Germans and cash

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Update: This was very relevant before Corona, but the pandemic has really changed the German attitude and now cashless payments (with credit cards but also Apple Pay, Google Pay etc.) are much more common.

Germany is very much a cash-based economy. If it can be paid in cash, Germans will almost always prefer it this way. Recent researches have shown that in terms of value (turnover), more than 50% of payments are done in cash, which is much higher than in other developed countries. In terms of transactions, more than 80% of payments are settled in cash! This too is very different than elsewhere (interestingly, though not surprisingly, there's one exception: Austrians are just as obsessed with cash as Germans).Since the financial infrastructure in Germany is the same as anywhere else in the West, it must have something to do with the German psyche, although nobody knows what it is, exactly, that makes Germans settle almost everything on the spot. There's one explanation to this phenomenon that I particularly like - it's quite speculative, but applies to both Germany and Austria: The German word for "debt" is the same as for "guilt". By owing somebody something, you are basically guilty of something. By postponing a payment, you become guilty. And nobody likes to feel guilty, right?Whatever the reason might be, credit cards are quite rare in Germany - not just among customers, but also in businesses. Kiosks, groceries, pharmacies, delis and supermarkets, several fast food chains, many shops and even department stores (specifically those aiming at locals rather than tourists) usually don't accept credit cards. Taxis that have the equipment for accepting credit cards are officially considered in Berlin as "Premium Service". The ticket machines of the public transportation system, which you will probably use, have a slot for cards - but that's meant for German debit cards and nothing else.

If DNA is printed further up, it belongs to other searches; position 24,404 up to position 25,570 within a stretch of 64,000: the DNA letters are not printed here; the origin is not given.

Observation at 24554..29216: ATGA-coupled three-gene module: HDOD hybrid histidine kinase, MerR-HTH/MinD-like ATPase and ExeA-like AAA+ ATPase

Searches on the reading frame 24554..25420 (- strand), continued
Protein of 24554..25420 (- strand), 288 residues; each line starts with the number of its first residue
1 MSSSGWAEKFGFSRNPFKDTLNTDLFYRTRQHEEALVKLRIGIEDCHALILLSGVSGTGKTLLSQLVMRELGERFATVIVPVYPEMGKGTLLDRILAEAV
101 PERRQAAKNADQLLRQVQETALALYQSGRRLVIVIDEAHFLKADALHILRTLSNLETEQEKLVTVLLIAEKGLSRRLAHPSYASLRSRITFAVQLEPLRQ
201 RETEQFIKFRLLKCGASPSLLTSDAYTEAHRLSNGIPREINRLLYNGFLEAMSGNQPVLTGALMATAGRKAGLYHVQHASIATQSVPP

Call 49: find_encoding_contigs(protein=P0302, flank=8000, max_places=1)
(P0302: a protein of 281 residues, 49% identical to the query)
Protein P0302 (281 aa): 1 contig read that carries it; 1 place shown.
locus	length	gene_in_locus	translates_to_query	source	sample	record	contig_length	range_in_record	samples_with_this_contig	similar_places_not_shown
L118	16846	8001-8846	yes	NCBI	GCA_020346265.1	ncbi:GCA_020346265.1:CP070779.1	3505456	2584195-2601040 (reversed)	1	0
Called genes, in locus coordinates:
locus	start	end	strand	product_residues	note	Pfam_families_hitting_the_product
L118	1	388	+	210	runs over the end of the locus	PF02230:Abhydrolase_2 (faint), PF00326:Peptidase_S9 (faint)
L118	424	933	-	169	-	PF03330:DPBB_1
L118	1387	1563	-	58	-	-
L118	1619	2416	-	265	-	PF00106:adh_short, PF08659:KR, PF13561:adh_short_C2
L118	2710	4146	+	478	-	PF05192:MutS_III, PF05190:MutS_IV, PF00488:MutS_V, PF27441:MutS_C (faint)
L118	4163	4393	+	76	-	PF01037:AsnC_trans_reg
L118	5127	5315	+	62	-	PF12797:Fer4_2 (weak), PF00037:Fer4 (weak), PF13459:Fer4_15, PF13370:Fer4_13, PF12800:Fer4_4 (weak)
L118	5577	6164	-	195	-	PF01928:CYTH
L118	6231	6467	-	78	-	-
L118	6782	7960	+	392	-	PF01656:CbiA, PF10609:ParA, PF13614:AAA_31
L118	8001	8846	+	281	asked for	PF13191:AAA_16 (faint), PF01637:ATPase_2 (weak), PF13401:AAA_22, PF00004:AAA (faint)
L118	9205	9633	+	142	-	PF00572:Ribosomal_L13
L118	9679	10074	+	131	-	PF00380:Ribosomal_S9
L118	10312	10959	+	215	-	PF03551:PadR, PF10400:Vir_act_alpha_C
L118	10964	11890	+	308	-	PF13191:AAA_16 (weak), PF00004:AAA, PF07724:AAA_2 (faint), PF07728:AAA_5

In fact, most Germans don't even have a credit card, because they do all kinds of transactions, both online and in “real-life", with their German debit cards. It is very much a cash society that doesn't like to live on credit - which, in itself, is also very German in character, as they can only spend what they've earned (and spending more than one has, i.e. spending too much, creates "guilt"!).

Some department stores, international chains, as well as specifically tourist-oriented restaurants and shops will usually accept credit cards, although some of these businesses charge an extra fee of 2-4% if you choose to pay with your credit card (to cover the commission).

That said, it's still important to have your bank/debit/credit card in Germany, because it's the best way to get cash - much better than bringing USD in cash to Germany. Since the shift to the Euro, currency exchanges have become quite rare - the few in business have have increased their profit margin significantly. The buy/sell spread is about 10%, i.e. 5% above and below the official rate (probably because they actually employ real people). For you however, it's much better to use the ATMs that can be found all over the city. You will be given a much better exchange rate, perhaps even the official one. Depending on your bank, you might also be charged a commission, but it will still be a relatively small fee compared to the profit margin of the exchange offices.

The bottom line is therefore: Even though you often can't pay with your credit card, you should still bring it to Germany, so you can withdraw cash whenever you need it. Since you probably don't use ATMs so often at home, there are several things you should check with your bank in advance to make sure you can use your card abroad:

1. Is your card "open" for withdrawals abroad?

2. Does the card have a daily usage limit and if so, is it sufficient? Please note that your limit in foreign countries might be different from what you're used to. Even if your card doesn't have a daily limit at home, it could have such a limit for withdrawals abroad.

3. Do you have your card's secret code / PIN (Personal Identification Number)? You will not be able to use any ATM without it.

4. Are you sure you have the right PIN? At home, you probably just give your signature and rarely use the PIN - it's best to actually try it before going abroad. Your bank will never give you a new PIN on the phone, regardless of how badly you might need it. So just in case you think you know the right PIN but actually don't, it's best to find this out before your vacation.

5. Do you have another card as a backup? It's best to travel with more than one, so you always have a "Plan B". Just make sure to keep them at different places (i.e. not in the same wallet).

6. Is your bank / card issuer affiliated with a German bank? If so, you will probably not be charged a commission when using an affiliated ATM. Many foreign banks are affiliated with Deutsche Bank, but it's best to ask your bank at home.

We hope this helps you in your planning. If you have any questions, feel free to contact us!